Stations of the Cross

Stations of the Cross ★★★★

Dietrich Brüggemann’s clever, simple, yet thought-provoking German drama that examines the burden of Catholic guilt, extreme religious fundamentalism, and bad parenting is extremely scathing and disturbing as it is moving and powerful. This simple drama follows a conservative young Catholic woman whose extreme religious ideals drove her to do such disturbing, tragic acts of self-martyrdom.

Brüggemann achieved such suffocating, yet calm atmosphere through his episodic-like narrative.The film is cleverly inspired from the real Stations of the Cross, and with its 14 one-long take segments, the film expose the ills of how people clearly abuses religion and put such burden to these innocent, young individuals. And at the core is Maria (parallels Jesus Christ) who is the clear victim of being forced to comply such rules and commit such high expectations from her religious upbringing. Which brings to the question “at what point do you say enough is enough?”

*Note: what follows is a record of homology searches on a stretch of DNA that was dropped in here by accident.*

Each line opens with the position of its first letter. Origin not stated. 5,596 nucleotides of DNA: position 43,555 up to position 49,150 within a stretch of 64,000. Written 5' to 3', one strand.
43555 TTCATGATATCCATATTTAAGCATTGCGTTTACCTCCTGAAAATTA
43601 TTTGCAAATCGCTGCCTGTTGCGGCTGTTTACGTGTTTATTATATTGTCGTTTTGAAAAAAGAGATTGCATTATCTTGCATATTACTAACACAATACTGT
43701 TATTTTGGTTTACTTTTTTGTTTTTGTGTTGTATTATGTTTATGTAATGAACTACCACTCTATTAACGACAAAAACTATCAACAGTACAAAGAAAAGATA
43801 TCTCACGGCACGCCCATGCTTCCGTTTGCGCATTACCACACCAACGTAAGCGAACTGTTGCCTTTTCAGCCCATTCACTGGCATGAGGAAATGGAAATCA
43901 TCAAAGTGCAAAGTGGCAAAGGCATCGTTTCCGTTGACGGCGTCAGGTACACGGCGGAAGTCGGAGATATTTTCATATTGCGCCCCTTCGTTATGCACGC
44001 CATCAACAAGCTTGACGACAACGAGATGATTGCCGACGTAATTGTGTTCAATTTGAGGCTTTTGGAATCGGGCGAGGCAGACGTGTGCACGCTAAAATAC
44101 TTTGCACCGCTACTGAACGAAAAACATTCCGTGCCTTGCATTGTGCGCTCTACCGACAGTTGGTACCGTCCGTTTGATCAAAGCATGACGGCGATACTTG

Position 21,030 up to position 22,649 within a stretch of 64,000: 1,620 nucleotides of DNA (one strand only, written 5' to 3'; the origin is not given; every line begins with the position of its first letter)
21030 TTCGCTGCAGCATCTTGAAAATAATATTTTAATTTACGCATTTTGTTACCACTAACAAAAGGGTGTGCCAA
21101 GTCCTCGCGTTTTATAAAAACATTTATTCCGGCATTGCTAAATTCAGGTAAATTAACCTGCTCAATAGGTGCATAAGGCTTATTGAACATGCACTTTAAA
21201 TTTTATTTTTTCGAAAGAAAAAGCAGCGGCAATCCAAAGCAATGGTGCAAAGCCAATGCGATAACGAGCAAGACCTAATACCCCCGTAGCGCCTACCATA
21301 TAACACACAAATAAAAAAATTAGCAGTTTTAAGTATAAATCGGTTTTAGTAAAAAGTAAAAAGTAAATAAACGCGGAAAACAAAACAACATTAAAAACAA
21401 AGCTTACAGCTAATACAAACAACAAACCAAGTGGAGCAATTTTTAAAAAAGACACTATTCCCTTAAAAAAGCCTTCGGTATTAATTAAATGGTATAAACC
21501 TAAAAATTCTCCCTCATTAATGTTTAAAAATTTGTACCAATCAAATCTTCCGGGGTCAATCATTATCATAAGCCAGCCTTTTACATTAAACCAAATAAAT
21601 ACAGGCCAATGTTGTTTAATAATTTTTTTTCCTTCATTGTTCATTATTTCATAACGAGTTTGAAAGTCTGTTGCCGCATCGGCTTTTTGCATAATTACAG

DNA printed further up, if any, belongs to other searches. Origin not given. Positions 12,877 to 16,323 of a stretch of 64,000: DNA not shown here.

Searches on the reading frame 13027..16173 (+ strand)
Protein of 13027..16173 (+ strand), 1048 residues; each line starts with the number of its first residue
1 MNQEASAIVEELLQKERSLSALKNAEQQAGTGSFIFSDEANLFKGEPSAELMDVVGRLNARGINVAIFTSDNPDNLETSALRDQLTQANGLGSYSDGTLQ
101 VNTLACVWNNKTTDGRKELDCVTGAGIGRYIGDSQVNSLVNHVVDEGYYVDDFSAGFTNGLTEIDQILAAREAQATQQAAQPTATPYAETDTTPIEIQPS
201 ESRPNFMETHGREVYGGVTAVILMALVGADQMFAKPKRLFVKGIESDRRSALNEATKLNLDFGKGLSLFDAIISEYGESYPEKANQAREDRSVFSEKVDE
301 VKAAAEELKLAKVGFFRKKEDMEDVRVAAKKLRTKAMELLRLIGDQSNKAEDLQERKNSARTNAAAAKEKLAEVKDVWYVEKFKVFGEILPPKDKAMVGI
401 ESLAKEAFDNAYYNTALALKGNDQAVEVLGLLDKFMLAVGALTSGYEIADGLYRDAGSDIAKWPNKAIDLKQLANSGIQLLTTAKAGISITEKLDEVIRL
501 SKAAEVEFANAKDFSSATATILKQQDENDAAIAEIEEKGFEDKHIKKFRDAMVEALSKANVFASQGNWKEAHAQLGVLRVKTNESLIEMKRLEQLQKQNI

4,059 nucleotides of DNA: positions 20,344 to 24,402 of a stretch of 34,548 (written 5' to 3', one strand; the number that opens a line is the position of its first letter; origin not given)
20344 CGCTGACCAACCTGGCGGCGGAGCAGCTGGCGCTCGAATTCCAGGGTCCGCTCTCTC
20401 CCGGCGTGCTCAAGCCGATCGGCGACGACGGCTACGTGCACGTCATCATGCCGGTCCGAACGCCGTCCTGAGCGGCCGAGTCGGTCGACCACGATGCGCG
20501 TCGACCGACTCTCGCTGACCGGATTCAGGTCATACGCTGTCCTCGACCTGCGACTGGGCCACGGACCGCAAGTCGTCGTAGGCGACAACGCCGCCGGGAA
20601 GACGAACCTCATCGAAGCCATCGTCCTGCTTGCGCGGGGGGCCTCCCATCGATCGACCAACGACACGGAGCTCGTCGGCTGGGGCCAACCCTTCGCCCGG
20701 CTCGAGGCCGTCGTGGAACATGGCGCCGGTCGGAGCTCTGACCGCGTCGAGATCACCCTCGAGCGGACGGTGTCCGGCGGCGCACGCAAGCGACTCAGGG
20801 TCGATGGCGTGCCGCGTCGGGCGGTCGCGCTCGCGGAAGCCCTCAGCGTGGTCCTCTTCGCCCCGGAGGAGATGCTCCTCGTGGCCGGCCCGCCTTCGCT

The acting is exceptional across the board. Young actress Lea van Acken gives a phenomenal turn as the central protagonist Maria. Van Acken’s screen naturalism and sincerity are remarkable to witness. While Franziska Weisz is brutally masterful in her infuriating, yet superb portrayal of Maria’s mother. However, the greatness of the film is due to its solid screenplay that cuts through like a knife. No wonder it won the Best Script at the 2014 Berlin Film Festival. It’s smooth and explosive, but not veering into such exploitative territory in dealing with its serious themes and characters. Overall, it’s a pretty solid picture. This film definitely satisfied my craving for great Euro art-house flicks. Recommended!

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